private Image bottomCache;

public void bind(Component c) {
if(c instanceof Form) {
new RoundFadeGlassPane((Form)c);

private Object createFadeMask(boolean direction) {
Image mask = Image.createImage(Display.getInstance().getDisplayWidth(), Display.getInstance().getDisplayHeight() / 10);
Graphics g = mask.getGraphics();
g.fillRect(0, 0, mask.getWidth(), mask.getHeight());
if(direction) {
g.fillLinearGradient(0, 0xffffff, 0, -5,
mask.getWidth(), mask.getHeight(), false);
} else {
g.fillLinearGradient(0xffffff, 0, 0, 5,
mask.getWidth(), mask.getHeight(), false);
return mask.createMask();

private Object getTopMask() {
if(topCache == null || topCache.getWidth() !=
.getInstance().getDisplayWidth()) {
topMask = createFadeMask(false);
topCache = Image.createImage(
Display.getInstance().getDisplayHeight() / 10);
return topMask;

private Object getBottomMask() {
if(bottomCache == null || bottomCache.getWidth() !=
Display.getInstance().getDisplayWidth()) {
bottomMask = createFadeMask(true);
bottomCache = Image.createImage(
Display.getInstance().getDisplayHeight() / 10);
return bottomMask;

public void drawVerticalScroll(Graphics g, Component c,
float offsetRatio, float blockSizeRatio) {
if(offsetRatio + blockSizeRatio < 0.995) {
// we need to draw the fade on the bottom
Object bottom = getBottomMask();
Graphics temp = bottomCache.getGraphics();
temp.translate(0, bottomCache.getHeight() - c.getHeight());
g.drawImage(bottomCache.applyMask(bottom), c.getX(), c.getY() + c.getHeight() - bottomCache.getHeight());
if(offsetRatio > 0) {
// we need to draw the fade on the top
Object top = getTopMask();
Graphics temp = topCache.getGraphics();
temp.translate(0, topCache.getHeight() - c.getHeight());
g.drawImage(topCache.applyMask(top), c.getX(), c.getY());
super.drawVerticalScroll(g, c, offsetRatio, blockSizeRatio);

Tuesday, November 3, 2009

Optimized For The Touch

The LWUIT developer guide generally recommends increasing the padding of components to make them "finger friendly" as a generic guide for LWUIT on touch devices. While this is true, its somewhat basic and we can do much more in LWUIT and outside of it to make our application easier for the touch...

Two of the newer features in LWUIT's SVN are touch menus and tactile feedback, both are off by default and should be explicitly activated. The reason for this is that we don't want to "enforce" our opinion on how touch should look/feel on an application.
You can query whether the device supports touch by invoking Display.getInstance().isTouchScreenDevice()

Notice that the isTouchScreenDevice() method doesn't work properly on some simulators... However, it seems to work reasonably well on the actual devices.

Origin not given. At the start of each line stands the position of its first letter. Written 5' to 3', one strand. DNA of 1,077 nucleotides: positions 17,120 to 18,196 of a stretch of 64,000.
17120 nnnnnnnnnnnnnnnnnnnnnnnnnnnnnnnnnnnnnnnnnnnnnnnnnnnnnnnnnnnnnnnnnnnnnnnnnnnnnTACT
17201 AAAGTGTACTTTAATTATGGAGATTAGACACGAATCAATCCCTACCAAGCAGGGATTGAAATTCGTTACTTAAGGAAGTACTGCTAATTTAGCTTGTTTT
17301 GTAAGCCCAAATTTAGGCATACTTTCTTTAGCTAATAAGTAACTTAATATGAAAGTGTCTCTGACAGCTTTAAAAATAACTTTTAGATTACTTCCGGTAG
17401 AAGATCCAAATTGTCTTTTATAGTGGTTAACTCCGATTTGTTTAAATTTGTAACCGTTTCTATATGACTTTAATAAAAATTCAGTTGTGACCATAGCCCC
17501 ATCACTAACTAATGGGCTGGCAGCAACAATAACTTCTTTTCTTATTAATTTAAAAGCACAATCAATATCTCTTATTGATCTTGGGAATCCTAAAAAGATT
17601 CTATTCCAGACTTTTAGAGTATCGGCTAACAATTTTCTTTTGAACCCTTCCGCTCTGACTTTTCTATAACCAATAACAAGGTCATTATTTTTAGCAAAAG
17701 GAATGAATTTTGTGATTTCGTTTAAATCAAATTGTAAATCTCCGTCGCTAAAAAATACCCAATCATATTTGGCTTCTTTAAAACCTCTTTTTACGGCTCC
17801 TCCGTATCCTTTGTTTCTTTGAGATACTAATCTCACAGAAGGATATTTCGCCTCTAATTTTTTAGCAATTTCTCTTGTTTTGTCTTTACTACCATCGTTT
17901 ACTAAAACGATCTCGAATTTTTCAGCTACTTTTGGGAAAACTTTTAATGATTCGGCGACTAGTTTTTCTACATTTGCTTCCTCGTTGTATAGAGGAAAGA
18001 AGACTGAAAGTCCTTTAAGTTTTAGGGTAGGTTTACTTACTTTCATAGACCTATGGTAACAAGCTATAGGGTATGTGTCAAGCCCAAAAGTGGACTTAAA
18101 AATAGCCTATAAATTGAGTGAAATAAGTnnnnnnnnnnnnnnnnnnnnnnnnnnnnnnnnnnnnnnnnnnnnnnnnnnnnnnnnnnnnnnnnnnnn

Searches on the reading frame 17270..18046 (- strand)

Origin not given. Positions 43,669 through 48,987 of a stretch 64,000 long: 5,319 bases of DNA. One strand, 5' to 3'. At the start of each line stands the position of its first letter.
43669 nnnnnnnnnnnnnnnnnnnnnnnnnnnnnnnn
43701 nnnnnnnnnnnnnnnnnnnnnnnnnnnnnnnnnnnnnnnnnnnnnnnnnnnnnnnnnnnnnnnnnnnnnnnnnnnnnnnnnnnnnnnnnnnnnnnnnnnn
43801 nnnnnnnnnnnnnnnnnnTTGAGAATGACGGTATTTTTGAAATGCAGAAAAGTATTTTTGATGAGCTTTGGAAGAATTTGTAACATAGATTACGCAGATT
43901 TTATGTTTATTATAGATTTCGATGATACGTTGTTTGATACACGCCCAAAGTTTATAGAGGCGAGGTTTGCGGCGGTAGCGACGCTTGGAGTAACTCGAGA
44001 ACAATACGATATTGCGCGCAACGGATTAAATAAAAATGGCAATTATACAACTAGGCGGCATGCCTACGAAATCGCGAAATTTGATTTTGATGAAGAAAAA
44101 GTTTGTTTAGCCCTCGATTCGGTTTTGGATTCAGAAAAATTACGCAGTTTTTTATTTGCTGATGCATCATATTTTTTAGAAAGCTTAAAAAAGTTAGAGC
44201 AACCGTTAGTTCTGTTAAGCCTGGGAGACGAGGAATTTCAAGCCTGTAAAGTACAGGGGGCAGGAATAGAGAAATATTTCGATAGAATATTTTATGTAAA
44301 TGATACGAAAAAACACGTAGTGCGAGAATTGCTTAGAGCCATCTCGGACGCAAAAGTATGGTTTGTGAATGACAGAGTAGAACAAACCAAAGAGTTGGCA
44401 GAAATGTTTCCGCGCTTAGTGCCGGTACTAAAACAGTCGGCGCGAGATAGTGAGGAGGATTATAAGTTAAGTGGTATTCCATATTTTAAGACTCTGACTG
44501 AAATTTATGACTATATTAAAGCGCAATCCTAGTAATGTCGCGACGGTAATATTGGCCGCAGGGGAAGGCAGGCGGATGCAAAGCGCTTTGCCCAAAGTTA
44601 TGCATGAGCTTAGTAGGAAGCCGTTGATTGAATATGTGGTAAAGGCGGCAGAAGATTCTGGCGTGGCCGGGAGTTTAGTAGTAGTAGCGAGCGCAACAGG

To enable touch menus just use:

You can customize the look of the buttons via the "TouchCommand" selector in the theme.

The tactile feedback causes the phone to vibrate when the user presses a component that is intractable (e.g. list/button). Since most touch screens aren't of very good quality this is very useful in giving the user a sense that the screen actually registered his interaction. To enable this you can use:

The argument is the number of milliseconds to vibrate on touch 50 to 100 seem like reasonable numbers, 0 disables the feature.

Component now has isTactileTouch()/setTactileTouch(boolean) methods to toggle the tactile touch vibration per a specific component. By default LWUIT tries to initialize this based on focusability so for custom components it might be useful to manipulate this flag.

A somewhat older flag which we would recommend is fireOnClick() for Lists. By default lists require two clicks to activate an entry, the first selects the entry and the second opens it.
This allows "context command flow", e.g. a command such as "remove" that removes the current selected entry. However, on touch devices this sort of behavior is often inconvenient and you would expect the "remove" command to move you to a separate list of checkboxes to select the entries to remove.
You would normally expect a single tap on the entry to act like the fire key (send an action event immediately) and not like simple selection. Calling List.fireOnClick(true) makes the list behave like that which is more convenient for touch device, however you need to ensure your application flow can handle this.

There is also the virtual keyboard that Chen blogged about recently, this is immensely useful for touch and Chen has improved its performance considerably!

As a side note unrelated to LWUIT, many devices have a "compatibility" mode on by default where keys are placed by the device at the bottom of the touch screen to allow "none-touch" Java ME applications to run on the device. Applications are expected to explicitly declare their support for touch to utilize the full screen of the device. This is done using the following Jad flags:

Navi-Key-Hidden: true
Nokia-MIDlet-On-Screen-Keypad: no
MIDlet-Touch-Support: true

Notice that the last entry (MIDlet-Touch-Support) is required by current/older Samsung/LG devices but is illegal by the MIDP specification hence fails on Nokia etc. so for support on these devices you would need a copy of your JAD (only the jad) with this attribute added.

Update: LG  have added another JAD attribute required to hide the native vkb which you should probably add to all applications:
LGE-MIDlet-Display-Nav-Keypad: no